As we pass mid-September, much of the Atlantic salmon world is already thinking about next spring, but on Ponoi things are still ramping up. The several sea-liced fish landed in the last couple days prove that more fresh fish are entering the river, and more tremendous angling opportunities are still ahead. It is with this promise that we look forward to the coming weeks, which will no doubt be filled with great friends and great fishing.

Until Next Week,

Joaquin Arocena and the Ryabaga Team

The Incomparable ‘Ponoi River Club’ Week

At one point during the past week, I overheard a conversation between one of our female staff members and a guest. The guest had asked what the Ponoi River Club Week feels like for the staff and guides in Ryabaga. The answer was brilliantly simple and accurate: “For us, this week is always like celebrating the New Year!”

We at PRC welcome every week of the season with the passion and dedication that sets the Ponoi experience apart, but a unique tone of expectation accompanies this one special week each year. Thursday’s party is of course a pinnacle of the season, and it would be inaccurate to say that this night of revelry is not among the most anticipated event of the year.

This past week there were many good reasons to celebrate. We finally welcomed some respite from the frequent rains we have been having of late. Ten days of clearing water and dropping water levels allowed the Ponoi to come back into fine shape, and the fishing responded in kind. The 14 rods in camp landed 278 fish this week, of which over 80% were bright, fall-run salmon. The river also performed well in terms of fish quality, with 10% of the fish caught tipping the scales over 15 lbs., and more than 100 fish landing above the 10 lb. mark.

With the exception of a very windy Sunday, conditions were quite good, and mild winds were the present throughout the week. We saw our preferred steady overcast which kept temperatures low but also consistent; our nights remained just a few degrees cooler than the days. As a consequence, water temperature remained stable, hovering between 7 and 8º C all week.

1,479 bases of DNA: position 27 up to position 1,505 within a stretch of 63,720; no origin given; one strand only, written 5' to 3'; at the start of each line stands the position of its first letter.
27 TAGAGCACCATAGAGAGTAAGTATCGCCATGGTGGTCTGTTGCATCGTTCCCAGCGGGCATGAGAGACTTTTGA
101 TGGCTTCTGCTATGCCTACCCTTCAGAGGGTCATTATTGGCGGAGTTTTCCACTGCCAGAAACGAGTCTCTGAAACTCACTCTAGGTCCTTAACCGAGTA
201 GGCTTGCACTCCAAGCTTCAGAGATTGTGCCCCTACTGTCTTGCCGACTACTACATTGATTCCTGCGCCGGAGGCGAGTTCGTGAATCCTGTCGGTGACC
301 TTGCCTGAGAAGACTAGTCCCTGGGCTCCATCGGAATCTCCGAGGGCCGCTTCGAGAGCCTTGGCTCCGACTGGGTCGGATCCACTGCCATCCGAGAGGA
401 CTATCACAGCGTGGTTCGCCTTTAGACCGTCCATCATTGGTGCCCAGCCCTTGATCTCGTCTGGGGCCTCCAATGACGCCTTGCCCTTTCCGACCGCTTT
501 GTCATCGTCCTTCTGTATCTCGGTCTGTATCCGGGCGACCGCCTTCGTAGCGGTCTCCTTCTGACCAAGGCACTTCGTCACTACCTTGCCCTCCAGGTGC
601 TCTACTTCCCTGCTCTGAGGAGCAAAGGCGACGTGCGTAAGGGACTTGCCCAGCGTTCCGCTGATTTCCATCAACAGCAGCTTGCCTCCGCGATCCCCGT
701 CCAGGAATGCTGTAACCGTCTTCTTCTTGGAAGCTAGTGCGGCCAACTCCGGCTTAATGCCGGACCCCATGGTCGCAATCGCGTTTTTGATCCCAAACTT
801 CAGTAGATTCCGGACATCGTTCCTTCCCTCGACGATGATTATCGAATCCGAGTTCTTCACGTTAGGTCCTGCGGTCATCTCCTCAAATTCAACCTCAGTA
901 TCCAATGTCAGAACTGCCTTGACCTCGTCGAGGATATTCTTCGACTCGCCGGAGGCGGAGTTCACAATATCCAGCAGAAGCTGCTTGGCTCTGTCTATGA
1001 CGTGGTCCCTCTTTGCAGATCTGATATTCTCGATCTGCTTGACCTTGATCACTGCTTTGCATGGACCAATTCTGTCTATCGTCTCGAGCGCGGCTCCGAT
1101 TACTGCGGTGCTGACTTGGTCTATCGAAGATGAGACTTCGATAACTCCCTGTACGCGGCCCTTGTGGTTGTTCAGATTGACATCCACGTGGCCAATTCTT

As we saw in the preceding week, the slower, deeper sections of the river were the most productive, especially for bigger fish. In these sections, full-sinking lines with medium to big tubes were the most successful rigs, fished more effectively on a stripped swing. I will say, though, that after many of the extended lunches, there were some pretty awkward casts being thrown!!

As for life in camp, every evening the Big Tent was filled with laughter as Syndicate Chairman Jeremy Block would present the daily results, noting the biggest winners (and losers) of the day. To punctuate this daily announcement, Jeremy has acquired a huge array of wigs, masks, hats and other unique props. Each season the collection improves markedly, as do Jeremy’s performance skills.

The beloved Thursday Night Party reached new levels this season. For some time, it has been the custom of Ryabaga staff to impress guests by manufacturing a splendid array of full costumes for the party. This year, however, to everybody’s amusement, the guests followed suit, regaling all present with some amazing outfits. Something tells me it won’t be the last time that Thursday night reverts into a full-fledged costume party. Based on what we saw this year, 2017 should be something special indeed.